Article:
An inheritance can be one of the more difficult things to divide during a divorce case. For one thing, it may be a very substantial financial asset, and it could be worth as much as anything else that the family owns. For another thing, it’s a problematic asset because the person to whom that inheritance was given likely believes that their parents would want them to have it exclusively. They wouldn’t want that money to go to an ex.
And, in many cases, this is exactly how the courts address it. And inheritance can be considered a separate asset that is only owned by the spouse to whom it was given. The other spouse may not have any claim to it, so it doesn’t have to be divided.
But there is one key way that this definition is circumvented, and it’s known as commingling.
Mixing your inheritance
Perhaps the easiest way to think of commingling is just to think of it as mixing your inheritance. You have a bank account or an investment portfolio that has money you and your spouse have invested or saved personally. If you put the inheritance in that same account, this mixes the money together and makes it indiscernible. Both people may have a claim to this account, even though some of the money was from the inheritance.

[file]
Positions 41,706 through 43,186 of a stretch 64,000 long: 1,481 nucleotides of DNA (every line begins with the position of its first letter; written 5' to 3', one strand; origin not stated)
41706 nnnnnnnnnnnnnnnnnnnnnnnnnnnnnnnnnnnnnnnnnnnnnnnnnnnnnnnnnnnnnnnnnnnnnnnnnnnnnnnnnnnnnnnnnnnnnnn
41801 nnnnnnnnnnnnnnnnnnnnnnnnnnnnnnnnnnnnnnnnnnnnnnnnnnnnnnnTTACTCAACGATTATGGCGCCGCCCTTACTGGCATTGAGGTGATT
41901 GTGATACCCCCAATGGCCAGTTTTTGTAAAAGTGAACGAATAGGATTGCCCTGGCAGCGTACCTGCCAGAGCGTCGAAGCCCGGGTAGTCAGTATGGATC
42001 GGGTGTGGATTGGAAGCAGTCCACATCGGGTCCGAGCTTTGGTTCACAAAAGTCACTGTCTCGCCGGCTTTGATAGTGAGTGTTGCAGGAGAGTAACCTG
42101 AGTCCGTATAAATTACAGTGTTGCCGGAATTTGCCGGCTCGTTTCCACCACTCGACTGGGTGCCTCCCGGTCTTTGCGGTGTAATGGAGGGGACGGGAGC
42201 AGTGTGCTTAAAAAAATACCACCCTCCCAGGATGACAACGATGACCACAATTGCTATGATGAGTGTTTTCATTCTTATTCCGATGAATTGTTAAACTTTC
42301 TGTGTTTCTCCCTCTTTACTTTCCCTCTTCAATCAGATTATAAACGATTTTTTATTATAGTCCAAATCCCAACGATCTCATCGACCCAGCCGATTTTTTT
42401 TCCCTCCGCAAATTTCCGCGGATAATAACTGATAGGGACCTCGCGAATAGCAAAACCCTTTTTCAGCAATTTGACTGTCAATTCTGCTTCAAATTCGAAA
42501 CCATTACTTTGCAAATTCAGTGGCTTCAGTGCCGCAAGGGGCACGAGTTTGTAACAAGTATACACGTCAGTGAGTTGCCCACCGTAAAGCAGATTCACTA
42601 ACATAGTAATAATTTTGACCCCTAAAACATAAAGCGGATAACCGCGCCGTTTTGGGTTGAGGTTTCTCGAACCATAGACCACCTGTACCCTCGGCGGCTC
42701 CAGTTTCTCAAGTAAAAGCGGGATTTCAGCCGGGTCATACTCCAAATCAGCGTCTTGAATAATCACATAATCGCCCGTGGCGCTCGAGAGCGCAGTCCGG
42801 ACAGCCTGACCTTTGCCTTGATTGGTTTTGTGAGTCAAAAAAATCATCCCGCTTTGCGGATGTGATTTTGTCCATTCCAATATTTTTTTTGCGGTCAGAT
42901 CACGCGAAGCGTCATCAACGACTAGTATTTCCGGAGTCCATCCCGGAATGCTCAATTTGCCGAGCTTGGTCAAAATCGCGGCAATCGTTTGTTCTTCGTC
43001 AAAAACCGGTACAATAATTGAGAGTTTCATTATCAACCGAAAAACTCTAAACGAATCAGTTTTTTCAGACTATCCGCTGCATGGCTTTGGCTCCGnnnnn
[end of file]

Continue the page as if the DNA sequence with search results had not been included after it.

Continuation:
Another example is if you use the money to buy an asset. Maybe you took the inheritance and you and your spouse bought a home together. If you’re both on the title, that home is owned by both of you and you can’t claim that it is yours just because it was your inheritance money. The home is subjected to property division like other assets that you own together.
Then how can you protect it?
The best way to protect an inheritance is just to keep it separate at all times. If your situation becomes complicated and you’re worried about losing assets in a divorce, be sure you know what legal options you have.